EV fleets need complete data on battery state of health

14th August 2020
Alex Lynn

“Fleet managers need complete battery state of health data to effectively operate EV fleets, benefit from extended warranties and understand the second life market,” said Alex Johns, Altelium’s new Business Development Manager

“How can we expect fleet managers to embrace EV if they’ve one hand tied behind their back?” says Alex Johns, business development manager at Altelium, which specialises in lithium ion battery information.

“With a traditional petrol or diesel fleet, there’s a wealth of information available about the vehicles - a full-service history. Yet in the electric vehicle (EV) market, a crucial piece of information is missing – battery state of health - because it is commercially sensitive information.

“This can severely limit the ability of operators to manage fleets efficiently and cost effectively, and further down the line limit their ability to capitalise on the second life market.”

Johns has direct experience having implemented and managed Gatwick and London City Airport’s fleet of electric taxis including 300 self-employed drivers. He also oversaw the trial of Tesla’s electric taxis, which completed 1.5 million miles whilst stationed at Gatwick Airport.

With an EV fleet it is possible to gather information from charging points installed at fleet depots, including the state of the battery charge; total charge time; charging start and end times; the total kilowatts per hour downloaded into the car; the maximum power download during charging; and from the car telematics, the total mileage recorded per charge.

All this is useful information, and fleet managers will be delighted with the fuel efficiency and low emissions which they will be able to enjoy so clearly with their electric fleet.

However, there is an information gap - it’s impossible to determine the battery state of health from these routes. The traditional internal combustion engine (ICE) equivalent would be knowing how much fuel is in the tank and the vehicle’s fuel consumption, but not what price it’s worth second hand based on the engine wear and tear.

“What many fleet managers may not know is that this information can be sourced through Altelium’s technology. A data logger would gather this information – the missing bit - and combine it with the other data coming from the charger and the car telematics,” added Johns.

Altelium was awarded a million plus grant from Innovate UK in 2018 in recognition of its importance in supporting the UK lithium ion market through applied data analytics.

The company’s software uses real life data with artificial intelligence (AI) and machine-learning algorithms, to monitor battery and user behaviour. Its analysis allows fleet managers to have a clearer understanding of how batteries perform under a range of different conditions and prolong battery life.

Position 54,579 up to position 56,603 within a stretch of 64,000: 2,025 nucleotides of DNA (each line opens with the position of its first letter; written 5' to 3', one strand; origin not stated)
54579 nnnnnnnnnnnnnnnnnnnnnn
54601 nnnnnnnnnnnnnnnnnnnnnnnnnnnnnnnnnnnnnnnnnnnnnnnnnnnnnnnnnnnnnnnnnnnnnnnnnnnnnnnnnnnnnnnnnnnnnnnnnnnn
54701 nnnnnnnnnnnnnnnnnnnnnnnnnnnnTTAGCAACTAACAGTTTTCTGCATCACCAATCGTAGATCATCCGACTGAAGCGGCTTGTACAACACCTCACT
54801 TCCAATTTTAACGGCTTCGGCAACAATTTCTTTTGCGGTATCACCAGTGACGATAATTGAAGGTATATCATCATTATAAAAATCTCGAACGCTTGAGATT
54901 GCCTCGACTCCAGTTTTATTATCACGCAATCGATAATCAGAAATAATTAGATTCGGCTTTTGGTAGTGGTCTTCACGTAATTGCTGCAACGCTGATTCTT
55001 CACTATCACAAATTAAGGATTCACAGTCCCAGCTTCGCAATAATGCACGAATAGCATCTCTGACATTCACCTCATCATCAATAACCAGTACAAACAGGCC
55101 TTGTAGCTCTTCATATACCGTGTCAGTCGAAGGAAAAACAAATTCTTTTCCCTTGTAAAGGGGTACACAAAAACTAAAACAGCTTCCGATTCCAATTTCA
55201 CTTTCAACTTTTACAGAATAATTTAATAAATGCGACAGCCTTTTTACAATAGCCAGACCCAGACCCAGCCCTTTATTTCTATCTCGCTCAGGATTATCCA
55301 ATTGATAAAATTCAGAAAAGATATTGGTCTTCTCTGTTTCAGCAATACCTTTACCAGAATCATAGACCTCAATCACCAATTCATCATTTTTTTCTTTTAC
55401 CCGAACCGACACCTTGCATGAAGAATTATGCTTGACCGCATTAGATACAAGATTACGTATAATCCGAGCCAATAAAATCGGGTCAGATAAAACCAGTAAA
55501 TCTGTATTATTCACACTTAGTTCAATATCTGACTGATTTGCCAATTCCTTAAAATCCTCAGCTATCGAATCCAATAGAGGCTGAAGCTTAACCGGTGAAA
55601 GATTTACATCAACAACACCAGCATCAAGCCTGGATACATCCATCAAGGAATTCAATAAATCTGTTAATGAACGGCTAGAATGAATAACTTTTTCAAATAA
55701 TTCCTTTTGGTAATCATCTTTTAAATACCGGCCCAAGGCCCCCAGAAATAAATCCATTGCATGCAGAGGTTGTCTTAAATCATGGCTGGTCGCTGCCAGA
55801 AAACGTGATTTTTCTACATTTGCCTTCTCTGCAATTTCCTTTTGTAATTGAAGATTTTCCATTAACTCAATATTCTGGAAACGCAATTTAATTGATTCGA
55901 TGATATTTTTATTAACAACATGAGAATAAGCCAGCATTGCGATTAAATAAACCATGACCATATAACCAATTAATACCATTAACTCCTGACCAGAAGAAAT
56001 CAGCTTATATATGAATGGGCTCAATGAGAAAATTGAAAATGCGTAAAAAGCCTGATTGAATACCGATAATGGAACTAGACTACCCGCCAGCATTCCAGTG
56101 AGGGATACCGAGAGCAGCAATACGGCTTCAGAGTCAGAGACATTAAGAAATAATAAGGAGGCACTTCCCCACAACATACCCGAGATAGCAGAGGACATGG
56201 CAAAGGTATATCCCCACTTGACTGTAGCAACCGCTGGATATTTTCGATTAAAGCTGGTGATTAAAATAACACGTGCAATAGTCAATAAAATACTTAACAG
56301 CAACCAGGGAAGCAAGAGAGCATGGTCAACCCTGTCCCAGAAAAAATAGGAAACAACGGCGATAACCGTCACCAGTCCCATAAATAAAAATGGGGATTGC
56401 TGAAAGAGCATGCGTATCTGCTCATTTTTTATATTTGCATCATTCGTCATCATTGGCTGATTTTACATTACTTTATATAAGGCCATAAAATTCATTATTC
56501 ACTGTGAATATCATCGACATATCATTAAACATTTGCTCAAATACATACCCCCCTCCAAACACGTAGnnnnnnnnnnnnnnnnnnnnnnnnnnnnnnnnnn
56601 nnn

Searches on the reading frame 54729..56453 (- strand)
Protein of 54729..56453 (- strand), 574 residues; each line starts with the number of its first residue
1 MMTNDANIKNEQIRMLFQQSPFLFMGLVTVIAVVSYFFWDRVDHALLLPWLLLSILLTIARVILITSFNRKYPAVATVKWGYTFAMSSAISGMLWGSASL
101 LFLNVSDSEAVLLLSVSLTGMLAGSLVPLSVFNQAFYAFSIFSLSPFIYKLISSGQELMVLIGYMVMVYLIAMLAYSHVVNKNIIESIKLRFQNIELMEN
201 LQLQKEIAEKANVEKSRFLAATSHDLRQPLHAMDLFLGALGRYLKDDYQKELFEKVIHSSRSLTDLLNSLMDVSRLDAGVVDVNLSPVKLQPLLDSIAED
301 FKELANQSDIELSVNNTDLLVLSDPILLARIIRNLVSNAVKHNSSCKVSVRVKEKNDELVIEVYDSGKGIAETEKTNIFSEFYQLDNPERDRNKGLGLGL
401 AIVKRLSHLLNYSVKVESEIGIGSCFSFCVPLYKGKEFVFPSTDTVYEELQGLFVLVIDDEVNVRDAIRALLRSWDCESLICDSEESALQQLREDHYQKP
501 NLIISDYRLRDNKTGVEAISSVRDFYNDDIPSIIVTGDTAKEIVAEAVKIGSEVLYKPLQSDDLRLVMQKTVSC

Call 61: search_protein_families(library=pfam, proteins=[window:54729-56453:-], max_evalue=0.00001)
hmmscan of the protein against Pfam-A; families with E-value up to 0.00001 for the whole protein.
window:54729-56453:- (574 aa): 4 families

The data also provides valuable information to help set the resale value based on using the battery cells in a second life as part of a stationary battery storage unit. This market is set to boom following the government’s new planning guidelines relating to large, stationary battery units connected to the national grid, and fleet managers will want to capitalise on it.

Crucially, through Altelium, fleet managers and indeed other EV drivers, are able access information about battery state of health while respecting the intellectual assets of original equipment manufacturers.

Each vehicle battery installed with an Altelium data logger transmits information protected through quantum mechanic cryptography, including battery power, temperature history and charging cycles, to the company’s laboratory. This enhanced level of security means it is impossible to copy the data when encoded through this method.

Battery degradation rates, recorded by the data loggers, are measured in line with the National Measurement Institute standards from the National Physical Laboratory.

These datasets are fed back into Altelium’s self-learning AI helping to give highly accurate predictions on battery state of health and the analysis is accessible by fleet managers through a bespoke dashboard.

“Once fleet managers have a better understanding of battery state of health, they are more fully equipped to manage vehicles as time and cost effectively as possible.

“For example, a fleet manager will be able to identify the best point at which to sell a vehicle by using the data to prove the value of the battery, and its readiness for second life uses in stationary storage, helping to maximise re-sale value and fleet efficiency at the same time.

“Or alternatively, with analysis through the Altelium dashboard, managers can also understand how quickly a battery degrades through DC rapid charging versus AC slow charging, which then may impact potential shift patterns of the vehicle drivers.

“Data enables fleet managers of electric vehicles to really ‘sweat their assets’ with the complete picture of how the vehicle is operating. Everyone should be able to understand the state of health of their vehicles’ batteries and their second life value and this is within their grasp through Altelium,” concluded Johns.

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